Utilitarianism And Moralism

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After more than two thousands years, the same discussion topic is among the philosophers world. Until today, no one can be sure and give an exact answer on the question concerning the foundation of morality. With John Stuart Mill, there will have a whole new view of the concept of morality and its implications and applications. Defined as a doctrine in which actions that are morally good should be actions that promote happiness, utilitarianism is mainly concerned with "the greatest happiness", or "the greatest good for the greatest number”. However, it is clear that daily life often confronts us with situations in which applies individualism. Based on this fact, can we really use the concept of utilitarianism as a basis for morality? For a better understanding, we should know what are the utilitarian principles and how are they apply.

According to Mill’s, utilitarianism is a consequence-based theory. Whether an action is morally right or wrong depends entirely on its consequences. In fact by taking into account the right or the wrong consequences of our actions, we do not take into account only our own interest but the interest of everybody as whole. We must not forget that Mill defines utilitarian principle as the" greatest happiness principles" which holds that actions are right in proportion as they tend to promote happiness; wrong as they tend to produce the reverse of happiness (mill, 7). From this definition, it becomes pretty simple to apply the utilitarian principle as an every day rule. In fact, to judge of a morality of an action, you just have to evaluate the good and bad consequences of this action. According to me, it is important at this point to understand what mill defines as good and bad. For Mill, the good is ...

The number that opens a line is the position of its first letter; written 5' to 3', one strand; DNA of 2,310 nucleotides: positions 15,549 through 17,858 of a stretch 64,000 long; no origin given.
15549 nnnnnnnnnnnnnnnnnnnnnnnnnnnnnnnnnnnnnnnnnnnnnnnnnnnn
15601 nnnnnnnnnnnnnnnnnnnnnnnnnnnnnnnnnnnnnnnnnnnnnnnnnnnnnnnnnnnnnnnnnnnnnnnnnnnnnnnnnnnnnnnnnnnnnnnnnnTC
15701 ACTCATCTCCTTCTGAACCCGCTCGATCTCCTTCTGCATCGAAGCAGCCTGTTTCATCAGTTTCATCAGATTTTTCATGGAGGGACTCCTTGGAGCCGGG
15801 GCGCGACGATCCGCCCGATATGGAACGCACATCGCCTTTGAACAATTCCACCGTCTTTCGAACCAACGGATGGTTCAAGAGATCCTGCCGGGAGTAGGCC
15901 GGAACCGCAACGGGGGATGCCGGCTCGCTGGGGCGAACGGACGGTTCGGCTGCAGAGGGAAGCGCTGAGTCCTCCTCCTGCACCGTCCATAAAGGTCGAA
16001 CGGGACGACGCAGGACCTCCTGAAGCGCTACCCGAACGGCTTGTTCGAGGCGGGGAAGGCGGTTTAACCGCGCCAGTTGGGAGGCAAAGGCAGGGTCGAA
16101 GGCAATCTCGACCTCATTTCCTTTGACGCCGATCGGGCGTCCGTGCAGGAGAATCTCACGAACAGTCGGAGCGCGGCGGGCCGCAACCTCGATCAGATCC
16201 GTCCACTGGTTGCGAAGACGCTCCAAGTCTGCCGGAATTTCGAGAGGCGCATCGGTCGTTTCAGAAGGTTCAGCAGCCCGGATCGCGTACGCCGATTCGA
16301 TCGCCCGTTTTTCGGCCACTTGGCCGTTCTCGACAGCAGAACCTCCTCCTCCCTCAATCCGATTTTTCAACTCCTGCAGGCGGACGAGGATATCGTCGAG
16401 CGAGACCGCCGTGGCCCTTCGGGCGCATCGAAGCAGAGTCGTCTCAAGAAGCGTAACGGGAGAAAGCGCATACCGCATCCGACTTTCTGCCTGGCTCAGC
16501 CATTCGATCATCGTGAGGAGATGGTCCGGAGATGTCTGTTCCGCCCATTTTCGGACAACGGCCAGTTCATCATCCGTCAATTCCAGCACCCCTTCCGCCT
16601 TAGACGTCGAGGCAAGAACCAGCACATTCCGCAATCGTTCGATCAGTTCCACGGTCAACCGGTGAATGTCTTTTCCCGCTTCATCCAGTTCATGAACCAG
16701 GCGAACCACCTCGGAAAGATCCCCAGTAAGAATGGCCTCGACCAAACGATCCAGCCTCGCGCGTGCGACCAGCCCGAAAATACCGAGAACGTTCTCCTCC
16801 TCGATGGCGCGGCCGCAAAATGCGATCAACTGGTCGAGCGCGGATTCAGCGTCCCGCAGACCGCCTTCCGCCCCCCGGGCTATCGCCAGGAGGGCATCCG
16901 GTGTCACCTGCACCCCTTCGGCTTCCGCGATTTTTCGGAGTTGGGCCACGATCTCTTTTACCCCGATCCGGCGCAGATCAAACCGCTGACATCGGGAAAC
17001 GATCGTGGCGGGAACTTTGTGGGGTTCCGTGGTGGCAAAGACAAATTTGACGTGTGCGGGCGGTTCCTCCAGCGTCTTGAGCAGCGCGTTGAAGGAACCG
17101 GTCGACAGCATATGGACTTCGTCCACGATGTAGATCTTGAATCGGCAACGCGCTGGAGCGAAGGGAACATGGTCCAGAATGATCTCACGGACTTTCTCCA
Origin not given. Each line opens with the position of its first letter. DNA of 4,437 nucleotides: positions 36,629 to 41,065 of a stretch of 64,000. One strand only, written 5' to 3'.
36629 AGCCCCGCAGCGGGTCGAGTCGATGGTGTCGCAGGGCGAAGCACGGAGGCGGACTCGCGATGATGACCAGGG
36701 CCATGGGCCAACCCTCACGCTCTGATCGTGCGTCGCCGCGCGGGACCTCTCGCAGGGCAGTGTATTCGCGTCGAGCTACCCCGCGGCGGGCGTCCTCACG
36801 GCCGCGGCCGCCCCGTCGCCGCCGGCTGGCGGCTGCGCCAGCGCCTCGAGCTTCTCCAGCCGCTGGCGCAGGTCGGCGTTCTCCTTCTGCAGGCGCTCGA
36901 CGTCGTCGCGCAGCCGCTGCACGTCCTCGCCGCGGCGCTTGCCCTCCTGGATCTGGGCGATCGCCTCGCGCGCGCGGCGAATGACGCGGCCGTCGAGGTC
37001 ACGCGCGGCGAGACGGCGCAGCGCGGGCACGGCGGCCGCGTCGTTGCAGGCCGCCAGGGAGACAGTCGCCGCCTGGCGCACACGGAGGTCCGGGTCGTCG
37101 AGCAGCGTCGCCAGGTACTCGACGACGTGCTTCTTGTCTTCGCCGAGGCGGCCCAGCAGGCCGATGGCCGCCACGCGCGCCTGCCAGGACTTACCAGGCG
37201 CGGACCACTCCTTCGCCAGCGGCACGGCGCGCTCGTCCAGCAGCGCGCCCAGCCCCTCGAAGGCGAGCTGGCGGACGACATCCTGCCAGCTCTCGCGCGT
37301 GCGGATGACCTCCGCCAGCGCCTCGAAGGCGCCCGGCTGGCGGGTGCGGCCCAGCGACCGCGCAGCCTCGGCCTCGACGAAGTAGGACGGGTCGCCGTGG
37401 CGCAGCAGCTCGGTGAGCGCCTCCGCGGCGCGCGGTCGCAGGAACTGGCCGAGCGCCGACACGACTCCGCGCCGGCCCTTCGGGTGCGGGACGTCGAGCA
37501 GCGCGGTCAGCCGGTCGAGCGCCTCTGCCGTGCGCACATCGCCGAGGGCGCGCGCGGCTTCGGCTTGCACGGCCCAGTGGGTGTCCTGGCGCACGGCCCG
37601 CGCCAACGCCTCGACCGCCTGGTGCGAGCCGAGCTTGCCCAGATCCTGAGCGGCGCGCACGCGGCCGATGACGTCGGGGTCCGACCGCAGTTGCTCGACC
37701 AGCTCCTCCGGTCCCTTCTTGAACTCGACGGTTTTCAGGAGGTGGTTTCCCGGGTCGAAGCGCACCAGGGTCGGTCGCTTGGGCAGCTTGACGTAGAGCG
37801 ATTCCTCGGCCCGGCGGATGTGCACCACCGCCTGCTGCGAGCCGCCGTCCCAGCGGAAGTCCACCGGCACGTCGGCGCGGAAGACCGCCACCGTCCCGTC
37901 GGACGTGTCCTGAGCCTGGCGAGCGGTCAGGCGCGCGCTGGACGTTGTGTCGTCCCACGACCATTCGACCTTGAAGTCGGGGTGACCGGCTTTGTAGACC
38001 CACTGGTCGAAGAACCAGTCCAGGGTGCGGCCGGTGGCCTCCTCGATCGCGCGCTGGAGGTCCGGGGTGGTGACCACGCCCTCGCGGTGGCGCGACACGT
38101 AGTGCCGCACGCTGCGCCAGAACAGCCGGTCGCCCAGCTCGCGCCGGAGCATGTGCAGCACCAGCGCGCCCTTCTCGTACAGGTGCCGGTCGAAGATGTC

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... interests of all are to be regarded equally" (mill, 32). Mill needs this argument so people cannot get away with evil acts such as killing someone for the greater good of society. Even if the majority of society might benefit from having this one-person dead, Mills uses the perfect obligation argument to explain why this is not ethical to do because we all deserve certain rights.
Mill claims that happiness is the ultimate good and the ultimate end of human being. According to me human being is applying this principle in his everyday life. By trying to attain our own happiness, we deal with situations where the happiness of others has to been taken into account. Thus, by applying the “rule utilitarianism” and taking into examples the previous situations others may have face, we can really improve our life and may be find a basis for the foundation of morality.

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